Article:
AUSTIN, TEXAS, AND SACRAMENTO, CALIFORNIA
Drug use by teenagers has dropped markedly in recent years in Texas and California, indicating that efforts to curb smoking and drinking, in particular, are having an effect.
The declines, measured in two separate studies conducted in two of America's largest states, are encouraging to parents, schools, and state officials who oversee millions of dollars in antidrug education programs.
The news from California showed that a decade-long rise in the rate of student drug use has finally reversed - with use of alcohol registering the biggest drop. The biennial survey of seventh-, ninth-, and 11th-graders showed alcohol consumption declined at least 10 points for all three beverages: beer, wine, and hard liquor.
Still, about one-third of California seventh-graders, half of ninth-graders, and two-thirds of 11th-graders said they had used alcohol over a six-month period in 1999.
In Texas, smoking and drinking among seventh- through 12th-graders reached a 10-year low. Some 22.4 percent said they'd smoked tobacco in the previous month, compared with 22.9 percent in 1990. And 36.1 percent reported using alcohol, compared with 43.6 percent 10 years ago.
Tobacco and alcohol are the drugs most widely used by teenage students, so the declines are being celebrated in antidrug circles. Officials say the new statistics mirror national trends, and they credit state agencies and private groups that have launched ads and other programs intended to curb underage drinking and smoking.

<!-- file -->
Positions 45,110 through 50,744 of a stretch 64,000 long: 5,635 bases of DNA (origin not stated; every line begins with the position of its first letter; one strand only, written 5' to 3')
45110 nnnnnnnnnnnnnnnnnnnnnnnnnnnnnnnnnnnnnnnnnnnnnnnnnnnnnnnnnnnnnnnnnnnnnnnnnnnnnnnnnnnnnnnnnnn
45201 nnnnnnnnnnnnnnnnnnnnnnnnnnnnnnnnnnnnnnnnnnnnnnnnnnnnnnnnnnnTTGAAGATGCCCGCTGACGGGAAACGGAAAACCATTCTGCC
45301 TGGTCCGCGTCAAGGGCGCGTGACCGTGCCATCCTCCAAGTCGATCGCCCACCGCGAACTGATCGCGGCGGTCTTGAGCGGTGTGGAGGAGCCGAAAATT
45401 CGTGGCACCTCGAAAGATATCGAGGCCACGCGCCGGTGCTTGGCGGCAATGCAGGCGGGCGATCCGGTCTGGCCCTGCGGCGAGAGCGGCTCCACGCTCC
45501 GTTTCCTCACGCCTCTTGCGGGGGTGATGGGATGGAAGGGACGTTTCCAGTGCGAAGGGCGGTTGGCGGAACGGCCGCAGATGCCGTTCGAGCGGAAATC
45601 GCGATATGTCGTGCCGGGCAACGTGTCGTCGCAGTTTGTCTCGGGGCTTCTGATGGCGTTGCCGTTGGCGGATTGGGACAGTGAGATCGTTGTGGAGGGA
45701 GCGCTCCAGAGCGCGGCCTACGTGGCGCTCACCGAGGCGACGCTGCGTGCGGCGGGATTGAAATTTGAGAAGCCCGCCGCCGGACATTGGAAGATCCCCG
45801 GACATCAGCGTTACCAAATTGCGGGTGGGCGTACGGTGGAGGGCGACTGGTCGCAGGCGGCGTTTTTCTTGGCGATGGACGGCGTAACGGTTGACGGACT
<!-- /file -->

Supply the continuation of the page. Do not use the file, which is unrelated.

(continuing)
In Texas, for example, an alliance of more than 45 state agencies and private groups have come together to combat underage drinking.
But the two surveys pointed to some disconcerting trends, as well. Heroin use rose in California, a change attributed to a new, smokable form of the drug. The increase, moreover, was fairly dramatic:
The number of 11th-graders who said they used heroin in the previous six months jumped from 1.7 percent in 1998 to 5.2 percent in the last school year.
In Texas, reported use of other drugs rose, too. Between 1990 and 2000, marijuana use among teens rose from 7.8 percent to 13.7 percent. Ecstasy, a so-called designer drug, was used by 1.9 percent of Texas students, up from 1.3 percent in 1990.
Compiled from news reports
(c) Copyright 2000. The Christian Science Publishing Society